Mondale ultimately did it because he knew that, No. 1, it would be a great education for him, and, No. 2, that it gave him a potential opportunity to impact on public policy, which is what he really cares about.

Reagan: none of the above

Lyn Nofziger on Reagan's 1980 choice of George H.W. Bush:

(Dick Wirthlin) had done some polling, and he said, "My polls show that there are three people who can help you: Gerald Ford, George Bush, Howard Baker." (Shown at right, top to bottom.)

Reagan didn't like any of them. He thought George Bush was a wimp, and he was still mad at Howard Baker for opposing him on the Panama Canal. Of course, he was still mad at Gerald Ford because he thought Ford had chiseled him out of the presidency four years earlier.

Wirthlin said the polls showed that Ford could help us the most. So we sat down and talked with the Ford people. ... (They) were proposing that if Ford became the vice presidential nominee and the vice president, he would, in effect, become the president. They would be nice and let Reagan go to the funerals, and he - Ford - would pick the secretary of state and the secretary of defense. Anybody who wanted to see the president would have to go through him.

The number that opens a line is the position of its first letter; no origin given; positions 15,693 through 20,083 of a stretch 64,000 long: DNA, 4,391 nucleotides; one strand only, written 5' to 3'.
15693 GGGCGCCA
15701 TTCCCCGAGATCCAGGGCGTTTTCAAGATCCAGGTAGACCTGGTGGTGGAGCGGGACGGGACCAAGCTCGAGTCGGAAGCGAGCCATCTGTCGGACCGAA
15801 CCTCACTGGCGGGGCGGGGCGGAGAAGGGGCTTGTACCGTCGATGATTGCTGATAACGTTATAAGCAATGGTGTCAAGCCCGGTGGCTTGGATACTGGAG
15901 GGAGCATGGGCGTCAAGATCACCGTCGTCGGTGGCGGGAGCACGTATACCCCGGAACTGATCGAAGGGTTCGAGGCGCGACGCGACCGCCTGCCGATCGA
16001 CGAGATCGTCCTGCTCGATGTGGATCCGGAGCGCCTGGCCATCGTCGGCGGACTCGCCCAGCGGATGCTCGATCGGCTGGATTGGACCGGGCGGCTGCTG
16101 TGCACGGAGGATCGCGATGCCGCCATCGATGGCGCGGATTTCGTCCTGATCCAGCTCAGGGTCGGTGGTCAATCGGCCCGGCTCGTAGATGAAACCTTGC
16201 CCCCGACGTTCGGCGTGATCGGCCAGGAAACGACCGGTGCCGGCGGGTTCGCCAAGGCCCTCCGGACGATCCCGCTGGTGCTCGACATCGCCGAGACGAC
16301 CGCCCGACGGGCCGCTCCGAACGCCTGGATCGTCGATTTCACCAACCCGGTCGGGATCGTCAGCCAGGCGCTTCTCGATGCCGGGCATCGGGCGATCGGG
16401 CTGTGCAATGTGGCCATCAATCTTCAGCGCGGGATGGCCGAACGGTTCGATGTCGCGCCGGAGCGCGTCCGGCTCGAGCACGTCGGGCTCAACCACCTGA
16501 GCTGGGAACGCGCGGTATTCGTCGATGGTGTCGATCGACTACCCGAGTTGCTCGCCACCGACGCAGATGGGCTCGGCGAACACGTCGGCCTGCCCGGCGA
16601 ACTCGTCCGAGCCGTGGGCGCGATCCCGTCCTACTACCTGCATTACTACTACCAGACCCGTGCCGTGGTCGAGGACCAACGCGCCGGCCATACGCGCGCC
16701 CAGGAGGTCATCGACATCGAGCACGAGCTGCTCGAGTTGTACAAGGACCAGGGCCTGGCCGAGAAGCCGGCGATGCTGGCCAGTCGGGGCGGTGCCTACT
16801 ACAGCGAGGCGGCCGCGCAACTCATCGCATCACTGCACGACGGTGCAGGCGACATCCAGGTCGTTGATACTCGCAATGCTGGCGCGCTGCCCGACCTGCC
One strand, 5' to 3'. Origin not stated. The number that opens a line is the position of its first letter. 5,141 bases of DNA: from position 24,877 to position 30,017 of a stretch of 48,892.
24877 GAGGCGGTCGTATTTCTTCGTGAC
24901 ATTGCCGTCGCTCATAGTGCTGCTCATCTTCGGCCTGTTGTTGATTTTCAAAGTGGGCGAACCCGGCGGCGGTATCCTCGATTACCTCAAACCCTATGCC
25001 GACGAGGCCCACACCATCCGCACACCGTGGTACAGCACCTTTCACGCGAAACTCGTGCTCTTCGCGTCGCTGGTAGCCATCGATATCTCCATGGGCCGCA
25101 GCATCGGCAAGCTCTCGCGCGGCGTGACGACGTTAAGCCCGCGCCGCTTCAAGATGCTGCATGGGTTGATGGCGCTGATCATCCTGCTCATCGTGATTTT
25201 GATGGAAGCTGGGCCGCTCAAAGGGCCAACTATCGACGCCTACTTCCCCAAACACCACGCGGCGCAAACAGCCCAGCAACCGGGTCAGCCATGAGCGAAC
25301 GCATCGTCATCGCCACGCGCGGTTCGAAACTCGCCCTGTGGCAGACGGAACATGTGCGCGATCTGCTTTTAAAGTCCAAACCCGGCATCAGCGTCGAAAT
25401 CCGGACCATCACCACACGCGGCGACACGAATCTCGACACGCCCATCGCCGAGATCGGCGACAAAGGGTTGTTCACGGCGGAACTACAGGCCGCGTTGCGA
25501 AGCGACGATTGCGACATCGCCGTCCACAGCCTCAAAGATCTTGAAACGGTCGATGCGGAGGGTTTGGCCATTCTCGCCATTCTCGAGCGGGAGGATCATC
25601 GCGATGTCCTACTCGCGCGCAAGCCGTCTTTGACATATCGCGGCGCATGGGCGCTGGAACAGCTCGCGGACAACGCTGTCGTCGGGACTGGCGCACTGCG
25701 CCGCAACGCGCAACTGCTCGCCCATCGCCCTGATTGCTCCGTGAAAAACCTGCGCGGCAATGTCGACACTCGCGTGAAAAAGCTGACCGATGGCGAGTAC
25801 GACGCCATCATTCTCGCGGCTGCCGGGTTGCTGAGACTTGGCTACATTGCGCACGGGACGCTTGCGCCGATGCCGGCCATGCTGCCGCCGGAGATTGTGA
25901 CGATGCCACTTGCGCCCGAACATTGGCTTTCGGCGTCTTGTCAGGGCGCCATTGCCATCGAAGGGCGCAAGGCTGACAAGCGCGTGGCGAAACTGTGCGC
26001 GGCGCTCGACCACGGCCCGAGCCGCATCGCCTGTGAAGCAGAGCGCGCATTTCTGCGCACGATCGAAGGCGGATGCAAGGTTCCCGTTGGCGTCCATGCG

Ed Meese came down from one of the meetings and showed it to me, and I said, "Ed, this guy wants to be president." He said, "Yes, but he ain't gonna be." ...

Reagan was finally saying, "Well, I don't think it can be Ford." At the same time, Ford was saying, "This is a mistake." They both separately came to the agreement ... that this really wouldn't work. ... I always thank God for that.

Quayle, 'a problem'

Stuart Spencer on George H.W. Bush's selection of Dan Quayle in 1988:

Somewhere along the line, (Bush) was going to go with Quayle. He didn't tell (James A.) Baker that. ... He didn't tell anybody that. I have no argument with his choice, but if you're going to pick a young, totally unknown senator from a state like Indiana, you'd better use the political process to see how it's going to work. ... (He) should have made sure that Quayle's name was leaked so that it could be bounced around, so that the press could go do their vetting. ... The first vetting Quayle gets is New Orleans (site of the Republican National Convention), where there are 5,000 animals who don't know who he is and are mad because they hadn't guessed who it could be. ...

I go to Baker and Bush, and I say, "What do you want me to do with this guy?" By this time, they're in a state of shock. ... I don't get any good answers. The answers were sort of a shrug: "Do what you want to do."

I looked at them and said, "Okay, I'm going to go out and bury the son of a b----. We've got 90 days, and all they can do is harm you. He's going to every burg in America. He's not going to any high press level towns. He's going to do nothing." They didn't say no. ... After about 10 to 15 days of that, Quayle figured out what I was doing. ... I don't lie very much, so when Dan asked me, I told him, "...You got off to a bum start, and it's not your fault. But you can't save George Bush. You can't win for George Bush. You can't do anything but be a problem for George Bush unless we do this right."